Speeches - By Date
Administrator Gina McCarthy, Remarks at Resources for the Future on the Clean Power Plan, As Prepared08/11/2015
|It's great to be here to talk to you. We've made some incredible progress together. The Clean Power Plan was a big lift and I want to commend everybody at EPA who spent countless hours on this final plan and the many comments we received that significantly influenced this outcome. |
We all have to acknowledge that the effort was worth the lift. Because climate change is one of the most important issues that we face. It’s a global challenge, but in many ways it’s also very personal. It affects everything and everyone we know and love: our kids, our communities, even our ability to earn a decent living.
By now, we all know that climate change is driven in large part by carbon pollution, and it leads to more extreme heat, cold, storms, fires, and floods. For farmers who are strained by drought, for families with homes in the path of a wildfire, for small businesses along on our coastlines, climate change is indeed very personal. And we know carbon pollution comes packaged with smog and soot forming pollutants that can lead to lung and heart disease. That threatens our kids’ health directly.
So for parents everywhere, and for moms like me, you know that climate change is personal. You got involved, and I thank you for it. The bottom line is, no matter who you are, where you live, or what you care about, climate change is affecting you and your family today.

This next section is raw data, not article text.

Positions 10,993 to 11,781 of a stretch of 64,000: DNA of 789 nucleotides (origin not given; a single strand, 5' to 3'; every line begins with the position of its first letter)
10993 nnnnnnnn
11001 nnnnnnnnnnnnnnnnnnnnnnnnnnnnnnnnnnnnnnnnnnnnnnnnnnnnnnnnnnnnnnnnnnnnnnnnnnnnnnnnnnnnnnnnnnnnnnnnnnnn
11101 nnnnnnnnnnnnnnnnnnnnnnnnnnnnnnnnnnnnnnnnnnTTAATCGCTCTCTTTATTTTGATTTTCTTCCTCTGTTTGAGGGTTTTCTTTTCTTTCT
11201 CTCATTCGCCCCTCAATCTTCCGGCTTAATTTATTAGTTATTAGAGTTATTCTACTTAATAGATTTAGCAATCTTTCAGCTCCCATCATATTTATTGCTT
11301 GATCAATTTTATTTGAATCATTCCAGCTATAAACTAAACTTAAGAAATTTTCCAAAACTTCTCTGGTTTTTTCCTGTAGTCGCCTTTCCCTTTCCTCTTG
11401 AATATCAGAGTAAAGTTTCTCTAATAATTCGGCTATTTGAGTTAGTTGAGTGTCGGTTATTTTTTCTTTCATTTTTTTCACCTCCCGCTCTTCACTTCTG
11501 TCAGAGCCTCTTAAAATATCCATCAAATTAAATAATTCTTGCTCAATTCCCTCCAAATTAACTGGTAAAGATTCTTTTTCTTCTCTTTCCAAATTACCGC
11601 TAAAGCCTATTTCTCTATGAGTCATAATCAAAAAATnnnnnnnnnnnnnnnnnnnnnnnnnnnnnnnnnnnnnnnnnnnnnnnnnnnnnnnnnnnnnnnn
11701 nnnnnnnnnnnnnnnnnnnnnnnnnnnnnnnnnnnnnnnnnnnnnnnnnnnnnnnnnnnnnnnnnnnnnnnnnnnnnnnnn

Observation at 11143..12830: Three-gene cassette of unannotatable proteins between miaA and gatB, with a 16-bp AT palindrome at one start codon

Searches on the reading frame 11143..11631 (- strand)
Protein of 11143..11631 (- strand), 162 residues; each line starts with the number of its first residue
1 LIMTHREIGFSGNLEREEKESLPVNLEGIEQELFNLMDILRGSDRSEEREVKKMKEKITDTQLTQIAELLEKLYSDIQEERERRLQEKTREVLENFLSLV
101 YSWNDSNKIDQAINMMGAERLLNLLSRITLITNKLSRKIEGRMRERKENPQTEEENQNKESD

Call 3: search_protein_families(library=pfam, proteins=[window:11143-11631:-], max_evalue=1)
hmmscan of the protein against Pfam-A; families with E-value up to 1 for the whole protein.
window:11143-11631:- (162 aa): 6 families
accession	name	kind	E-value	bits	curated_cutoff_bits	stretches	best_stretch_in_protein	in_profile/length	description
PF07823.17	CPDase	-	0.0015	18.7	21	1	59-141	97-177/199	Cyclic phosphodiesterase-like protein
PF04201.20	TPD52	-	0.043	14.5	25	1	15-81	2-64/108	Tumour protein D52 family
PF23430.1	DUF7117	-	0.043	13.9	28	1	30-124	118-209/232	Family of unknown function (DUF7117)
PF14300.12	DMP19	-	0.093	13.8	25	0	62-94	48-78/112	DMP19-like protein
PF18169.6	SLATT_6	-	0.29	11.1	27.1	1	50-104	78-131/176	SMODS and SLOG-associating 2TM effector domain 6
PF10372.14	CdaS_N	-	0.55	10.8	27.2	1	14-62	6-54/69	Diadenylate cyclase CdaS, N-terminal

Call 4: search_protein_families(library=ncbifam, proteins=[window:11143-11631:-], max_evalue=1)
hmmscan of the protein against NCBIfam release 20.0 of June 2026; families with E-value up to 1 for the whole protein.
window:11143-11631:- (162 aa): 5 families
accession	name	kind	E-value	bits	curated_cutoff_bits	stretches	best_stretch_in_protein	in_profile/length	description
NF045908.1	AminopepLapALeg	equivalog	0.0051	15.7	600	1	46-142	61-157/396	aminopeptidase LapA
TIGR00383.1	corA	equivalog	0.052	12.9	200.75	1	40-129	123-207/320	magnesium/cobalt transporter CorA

We are way past any further debate. Scientists are as sure that humans are causing climate change as they are that cigarette smoke causes lung cancer. It's our moral responsibility to act. That responsibility is crystal clear. And that is why we have taken action.
Last week President Obama announced EPA’s Clean Power Plan—the biggest step our country has ever taken to fight climate change and to protect this planet.He reminded us that while we are the first generation to feel the impacts of climate change, we are the last that can effectively do something about it. He’s right.
I’m so proud to be working for this President. And I’m so excited that our country has stepped up. I can stand here today and say: we are doing something about it. For so long, many of us have worked toward this very moment—not just in government, but in states, communities, organizations and business across America.
We already limit toxics, as well smog- and soot-forming pollutants from our power plants. Now, we have standards for carbon pollution as well. For the first time in history, the Clean Power Plan sets those limits. And it sets them in commonsense, achievable ways that will protect our kids’ health. America’s transition to a clean energy future is already happening. The Clean Power Plan is going to drive that forward and accelerate that progress even more.
With our plan, the nation is on track to slash carbon pollution from the power sector 32 percent below 2005 levels by 2030—all while keeping energy reliable and affordable.
The cuts to smog and soot that come along with these reductions will bring major health benefits for American families. In 2030, emissions of SO2 from power plants will drop 90% compared to 2005 levels. And emissions of NOX from power plants will drop 72% compared 2005 levels.
Not just as a result of this plan—but as a result of six years of concerted effort to do what the Clean Air Act says we must do and protect public health and the safety of our communities—in 2030, we’re going to avoid thousands of premature deaths and hospital admissions, tens of thousands of asthma attacks, and hundreds of thousands of missed school days and missed work days.